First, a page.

In order to win a car accident injury case, you and your lawyer must be able to demonstrate that the other driver's actions led to the accident, and thus also to your injuries. In the legal profession, this process is known as "establishing negligence." Sometimes establishing negligence in a car accident case is simple. Perhaps a driver ran a red light and t-boned your car, and the whole incident was caught on a public traffic camera. In most cases, however, establishing negligence is more complicated. You'll need to have solid proof that the other driver, and not yourself, is to blame for the accident. To gather that proof and win your case, you must avoid these common mistakes:
Mistake #1: Not gathering witness contact information.
If several eye witnesses give statements in which they describe the accident, and their descriptions confirm your assertions that the other driver is to blame, you'll have a much easier time winning your case. Unfortunately, many people fail to gather witness contact information at the scene of the accident, so when they find later on that witness statements could help their cases, they have nowhere to turn.
Police may gather witness contact information and include this in the accident report, so sometimes all you have to do to find witnesses is call the police station. If you're too badly injured to talk to witnesses after the accident, try posting on local forums and news sites to see if anyone who witnessed the accident is willing to step forward with information.
Mistake #2: Not seeking medical attention soon enough.
If you wait five days to see the doctor for an injury you claim was caused by the accident, it's difficult to prove that the injury was, indeed, caused by the accident and not something else that happened in those five days. Seek medical treatment immediately after the accident, and you'll have an easier time demonstrating that your injuries are, in fact, attributable to the collision. Additionally, keep all of your medical receipts related to the accident. This includes receipts for prescriptions, physical therapy, chiropractic treatments, and surgery. In many states, you can even include the cost of transportation to and from doctors' offices in your personal injury claim. However, if you don't have proof you received a treatment, you'll never be compensated for it.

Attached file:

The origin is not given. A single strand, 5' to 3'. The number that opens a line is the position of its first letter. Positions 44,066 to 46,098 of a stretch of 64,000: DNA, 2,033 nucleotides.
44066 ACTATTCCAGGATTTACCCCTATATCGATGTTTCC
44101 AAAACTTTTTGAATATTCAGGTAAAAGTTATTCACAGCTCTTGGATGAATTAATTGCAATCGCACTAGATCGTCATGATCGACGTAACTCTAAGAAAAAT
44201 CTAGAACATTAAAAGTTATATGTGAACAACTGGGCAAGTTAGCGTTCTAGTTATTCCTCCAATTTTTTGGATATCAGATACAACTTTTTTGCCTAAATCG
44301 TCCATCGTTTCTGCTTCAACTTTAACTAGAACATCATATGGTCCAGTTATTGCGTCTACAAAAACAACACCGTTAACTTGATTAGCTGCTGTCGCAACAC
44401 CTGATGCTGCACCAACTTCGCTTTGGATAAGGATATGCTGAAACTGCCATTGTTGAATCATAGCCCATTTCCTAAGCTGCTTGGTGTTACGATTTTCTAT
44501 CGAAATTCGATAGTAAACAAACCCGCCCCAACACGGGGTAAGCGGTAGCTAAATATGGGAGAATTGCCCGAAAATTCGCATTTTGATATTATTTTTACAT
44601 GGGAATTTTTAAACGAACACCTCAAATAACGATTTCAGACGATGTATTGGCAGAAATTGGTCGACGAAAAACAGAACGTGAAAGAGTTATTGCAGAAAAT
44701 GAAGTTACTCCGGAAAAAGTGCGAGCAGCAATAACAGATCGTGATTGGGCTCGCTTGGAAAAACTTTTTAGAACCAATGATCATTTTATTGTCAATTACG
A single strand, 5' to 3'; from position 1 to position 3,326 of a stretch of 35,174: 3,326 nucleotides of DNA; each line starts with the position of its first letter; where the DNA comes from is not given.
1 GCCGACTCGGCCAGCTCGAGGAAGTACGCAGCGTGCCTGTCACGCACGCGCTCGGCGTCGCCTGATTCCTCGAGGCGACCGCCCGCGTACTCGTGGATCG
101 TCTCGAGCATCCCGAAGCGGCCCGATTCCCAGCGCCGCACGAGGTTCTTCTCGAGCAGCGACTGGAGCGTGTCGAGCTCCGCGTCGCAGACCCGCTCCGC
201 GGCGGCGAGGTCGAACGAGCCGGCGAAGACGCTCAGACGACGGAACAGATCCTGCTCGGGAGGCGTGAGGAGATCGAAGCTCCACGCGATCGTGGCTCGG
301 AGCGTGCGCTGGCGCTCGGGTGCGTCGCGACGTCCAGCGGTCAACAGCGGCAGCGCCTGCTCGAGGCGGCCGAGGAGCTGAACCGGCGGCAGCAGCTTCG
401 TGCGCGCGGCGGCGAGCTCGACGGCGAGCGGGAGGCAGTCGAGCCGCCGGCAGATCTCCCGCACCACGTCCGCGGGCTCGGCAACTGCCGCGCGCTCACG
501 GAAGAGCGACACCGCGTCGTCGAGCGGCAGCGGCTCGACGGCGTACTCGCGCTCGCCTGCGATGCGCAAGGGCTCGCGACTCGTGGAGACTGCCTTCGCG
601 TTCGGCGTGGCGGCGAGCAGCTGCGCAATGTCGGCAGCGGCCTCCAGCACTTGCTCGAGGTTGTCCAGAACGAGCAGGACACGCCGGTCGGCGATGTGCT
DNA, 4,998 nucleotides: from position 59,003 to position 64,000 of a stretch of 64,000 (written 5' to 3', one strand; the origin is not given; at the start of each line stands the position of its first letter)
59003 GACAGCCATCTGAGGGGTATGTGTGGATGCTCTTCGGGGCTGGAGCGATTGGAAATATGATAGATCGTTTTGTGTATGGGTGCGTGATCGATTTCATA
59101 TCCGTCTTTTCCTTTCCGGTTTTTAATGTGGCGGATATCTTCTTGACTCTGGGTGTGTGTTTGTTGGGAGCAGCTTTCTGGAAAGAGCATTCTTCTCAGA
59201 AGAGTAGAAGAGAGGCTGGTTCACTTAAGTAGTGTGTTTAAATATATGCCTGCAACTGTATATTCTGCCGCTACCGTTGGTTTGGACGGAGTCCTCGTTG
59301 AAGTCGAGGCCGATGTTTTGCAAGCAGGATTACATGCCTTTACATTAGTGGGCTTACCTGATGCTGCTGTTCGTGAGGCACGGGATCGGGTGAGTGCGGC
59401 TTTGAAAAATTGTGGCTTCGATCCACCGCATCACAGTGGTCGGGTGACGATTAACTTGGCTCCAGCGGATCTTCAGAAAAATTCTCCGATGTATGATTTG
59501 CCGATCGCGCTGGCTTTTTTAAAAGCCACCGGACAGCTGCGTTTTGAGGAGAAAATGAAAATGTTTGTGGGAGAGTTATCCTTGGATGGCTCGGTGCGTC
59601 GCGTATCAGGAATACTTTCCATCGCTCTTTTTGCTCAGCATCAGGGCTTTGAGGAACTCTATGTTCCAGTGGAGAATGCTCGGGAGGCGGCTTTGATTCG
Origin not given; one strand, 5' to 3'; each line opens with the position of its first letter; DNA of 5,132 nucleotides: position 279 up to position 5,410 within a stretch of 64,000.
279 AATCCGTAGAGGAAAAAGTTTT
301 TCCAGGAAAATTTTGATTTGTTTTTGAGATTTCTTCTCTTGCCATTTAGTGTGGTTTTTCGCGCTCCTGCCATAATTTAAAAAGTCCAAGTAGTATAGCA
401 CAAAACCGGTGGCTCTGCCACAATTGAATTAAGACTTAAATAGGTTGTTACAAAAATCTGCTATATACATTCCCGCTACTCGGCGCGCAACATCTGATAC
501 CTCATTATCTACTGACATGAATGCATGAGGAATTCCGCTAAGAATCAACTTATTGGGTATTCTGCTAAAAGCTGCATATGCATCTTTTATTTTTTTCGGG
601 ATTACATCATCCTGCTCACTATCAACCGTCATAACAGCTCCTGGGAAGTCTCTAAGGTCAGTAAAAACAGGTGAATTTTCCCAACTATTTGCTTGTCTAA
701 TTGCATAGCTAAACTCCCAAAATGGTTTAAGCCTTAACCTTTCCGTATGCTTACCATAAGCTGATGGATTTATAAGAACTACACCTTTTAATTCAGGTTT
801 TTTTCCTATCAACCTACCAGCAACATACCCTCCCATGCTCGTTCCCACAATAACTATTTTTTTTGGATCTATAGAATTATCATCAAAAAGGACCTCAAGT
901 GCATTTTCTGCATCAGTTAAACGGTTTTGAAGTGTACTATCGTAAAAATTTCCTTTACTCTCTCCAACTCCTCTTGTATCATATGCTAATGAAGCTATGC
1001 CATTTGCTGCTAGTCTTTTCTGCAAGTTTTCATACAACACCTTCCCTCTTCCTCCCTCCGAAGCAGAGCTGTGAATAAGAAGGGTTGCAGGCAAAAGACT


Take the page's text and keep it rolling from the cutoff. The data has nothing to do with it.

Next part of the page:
Mistake #3: Not taking clear, detailed pictures of the car.
It's common for injured victims to focus on their injuries, rather than the damage to the car. They take pictures of their broken legs or bruises, speak with lawyers, and call witnesses, and in the meantime, their cars are in the shop being repaired. Then, they find out that they need to have an expert assess the damage to the car to establish that the other driver caused the accident. The car is already repaired, so they cannot have this evaluation done, and they end up losing their case.
You can save yourself from this trap by having many detailed pictures taken of your car before you have it repaired. Make sure the lighting is good and that you capture every scratch and dent possible. Include the license plate in photographs as proof that the vehicle in the photos is your car.
If you can prove that the other driver is at fault for the accident, you can likely recoup your medical costs, lost wages, and perhaps even funds for pain and suffering through a personal injury case. Contact an experienced lawyer as early as possible in the process, and make sure you're gathering as much evidence as possible from the very beginning. Car accident cases can be uphill battles, but with the right attorney and a mountain of evidence, you'll stand a good chance of winning your case.
For more information, contact an experienced lawyer from a firm like Schiller, Kessler & Gomez, PLC.Share
13 March 2015
Too many single people assume they don't need to plan their estate. My brother fell into this category, and his unexpected passing left our entire family struggling to deal with his home, belongings, and financial accounts. It took nearly three years for the courts to set up a deal because he left no paperwork detailing how he wanted his estate divided. The situation immediately convinced me to work on my own estate, even though I'm still in my early 30's and don't have children or a spouse to worry about. Since it's a little harder to pick beneficiaries and estate managers when you're single, I collected the resources I used for making my own decisions and decided to publish them here on my blog. Use these resources before talking to an estate planning attorney so you're prepared for making hard decisions.